A bit of History
'Great Cheverell' is roughly translated from Old English to mean ‘Land of the Goats’. However an accurate description would involve sheep rather than goats as Great Cheverell sits on the edge of Salisbury Plain synonymous with sheep farming and subsequently the wool trade for centuries.
Also sometimes referred to in the parish by the latinised name of Cheverell Magna, is known to have existed since Saxon times although evidence of inhabitants have been found for approximately three thousand years previously.
The village is mentioned in the Doomsday Book and other medieval documents, when it belonged to Ernulf of Hesdin.
The Manor is mainly of Queen Anne design and includes an octagonal court house, with cells to detain the guilty beneath, as well as a water trough to punish women by dipping.
The Church has a chancel with a north vestry, nave with north chapel, south porch and west tower. Some parts are believed to date back as far as the eleventh century with thirteenth and fifteenth century additions.
In 1705 the church was dedicated solely to St Peter.
The first schoolroom was in the church - many initials were scratched into the walls between 1579 and 1680. The first school was built in 1844, now The Old School Nursery. The present primary school opened in June 1980.
The Bell Inn public house was purpose built in the 1740s complete with taproom and cellar and externally has not changed much since then.
In the eighteenth century the village was predominantly part of the Erlestoke Park Estate owned by the Watson -Taylor family, whose wealth was bolstered by the slave trade in Bristol.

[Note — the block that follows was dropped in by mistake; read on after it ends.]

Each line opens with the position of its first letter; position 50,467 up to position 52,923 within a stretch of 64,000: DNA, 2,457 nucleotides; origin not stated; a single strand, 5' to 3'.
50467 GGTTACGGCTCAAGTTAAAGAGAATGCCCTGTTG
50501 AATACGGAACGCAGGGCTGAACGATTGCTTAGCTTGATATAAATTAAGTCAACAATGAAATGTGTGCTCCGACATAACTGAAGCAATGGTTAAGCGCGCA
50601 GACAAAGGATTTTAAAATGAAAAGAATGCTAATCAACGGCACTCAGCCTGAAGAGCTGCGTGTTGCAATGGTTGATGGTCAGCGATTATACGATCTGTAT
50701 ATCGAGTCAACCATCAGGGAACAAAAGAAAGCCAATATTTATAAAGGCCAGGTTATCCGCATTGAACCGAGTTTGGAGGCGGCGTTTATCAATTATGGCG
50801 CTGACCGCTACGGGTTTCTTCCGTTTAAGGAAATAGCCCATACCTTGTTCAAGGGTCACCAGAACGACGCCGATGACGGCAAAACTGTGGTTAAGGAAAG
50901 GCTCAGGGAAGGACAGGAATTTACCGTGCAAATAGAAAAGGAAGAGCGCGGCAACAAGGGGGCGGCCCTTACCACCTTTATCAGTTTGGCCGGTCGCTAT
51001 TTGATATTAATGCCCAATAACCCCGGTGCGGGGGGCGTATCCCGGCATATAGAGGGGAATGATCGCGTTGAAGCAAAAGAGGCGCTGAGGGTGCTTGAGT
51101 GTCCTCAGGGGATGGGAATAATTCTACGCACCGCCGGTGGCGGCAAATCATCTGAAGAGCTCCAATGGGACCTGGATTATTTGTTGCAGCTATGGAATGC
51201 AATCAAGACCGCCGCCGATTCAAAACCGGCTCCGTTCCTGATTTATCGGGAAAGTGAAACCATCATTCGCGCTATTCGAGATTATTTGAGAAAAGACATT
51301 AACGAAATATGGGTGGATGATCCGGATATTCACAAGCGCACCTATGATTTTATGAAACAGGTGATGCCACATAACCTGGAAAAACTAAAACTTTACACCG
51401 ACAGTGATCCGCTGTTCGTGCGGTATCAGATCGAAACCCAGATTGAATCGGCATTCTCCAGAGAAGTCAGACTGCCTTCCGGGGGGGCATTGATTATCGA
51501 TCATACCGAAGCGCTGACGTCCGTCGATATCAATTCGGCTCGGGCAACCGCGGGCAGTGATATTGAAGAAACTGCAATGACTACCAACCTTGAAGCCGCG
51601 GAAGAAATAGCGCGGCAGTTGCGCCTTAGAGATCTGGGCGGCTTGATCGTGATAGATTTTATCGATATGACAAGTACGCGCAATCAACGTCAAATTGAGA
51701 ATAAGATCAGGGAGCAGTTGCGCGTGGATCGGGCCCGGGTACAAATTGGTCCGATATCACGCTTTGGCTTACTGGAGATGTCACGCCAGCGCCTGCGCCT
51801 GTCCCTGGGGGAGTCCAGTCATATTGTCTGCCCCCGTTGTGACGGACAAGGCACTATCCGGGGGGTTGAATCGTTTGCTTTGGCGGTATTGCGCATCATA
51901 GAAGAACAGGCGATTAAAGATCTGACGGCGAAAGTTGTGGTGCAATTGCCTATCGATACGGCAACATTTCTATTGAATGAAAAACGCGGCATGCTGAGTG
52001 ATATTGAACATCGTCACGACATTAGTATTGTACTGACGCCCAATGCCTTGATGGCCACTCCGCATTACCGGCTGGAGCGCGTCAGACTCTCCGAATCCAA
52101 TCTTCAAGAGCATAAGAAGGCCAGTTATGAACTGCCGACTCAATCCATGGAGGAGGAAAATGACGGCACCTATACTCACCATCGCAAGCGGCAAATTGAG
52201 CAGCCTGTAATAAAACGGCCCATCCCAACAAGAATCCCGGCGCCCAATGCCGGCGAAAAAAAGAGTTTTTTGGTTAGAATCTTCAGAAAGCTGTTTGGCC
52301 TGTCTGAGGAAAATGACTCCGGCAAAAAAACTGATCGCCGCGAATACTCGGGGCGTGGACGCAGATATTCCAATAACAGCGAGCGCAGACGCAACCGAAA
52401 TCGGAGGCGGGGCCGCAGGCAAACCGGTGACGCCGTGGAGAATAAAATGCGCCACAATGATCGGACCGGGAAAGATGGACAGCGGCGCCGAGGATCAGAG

The estate was broken up and much of the village was sold at auction by Messrs Knight, Frank and Rutley in The Bear Hotel in Devizes on the 6th May 1920.
Most of the notable houses sit within the conservation area - along the High Street and Church Road; Laurel House, Glebe House, Manor Farmhouse, Highfield House, The Dutch House and Manor House.
Many of the cottages lining the roads were originally copyhold farmhouses, built and inhabited before the Act of Enclosure was enforced - those that survive today became part of landowners estates and tenanted to provide them with valuable rents.
The many properties within the village which contain the name 'bell' in their title is not by accident. The village was famous for making sheep and cow bells during the eighteenth century, exporting them all over the world.
A tenuous literary claim to fame is that the Reverend W Awdry (author of Thomas the Tank Engine) was curate here in Great Cheverell until a sermon in 1939 caused great consternation for being considered to be pro-German, he then moved on to be curate at nearby West Lavington.
In the 1950s the village had a prized Silver Band led by Bert Ridout whom gained great local acclaim, playing at the Bell Inn Club Room before the skiffle bands took over.
The village has always moved with the times with examples of housing built in every decade over the last century. The first council houses were built in 1920 at Townsend. The latest development was Witchcombe Close in the late 2000s, which allowed the village to resurrect The Pavilion; the original Pavilion having been demolished in the 1990s.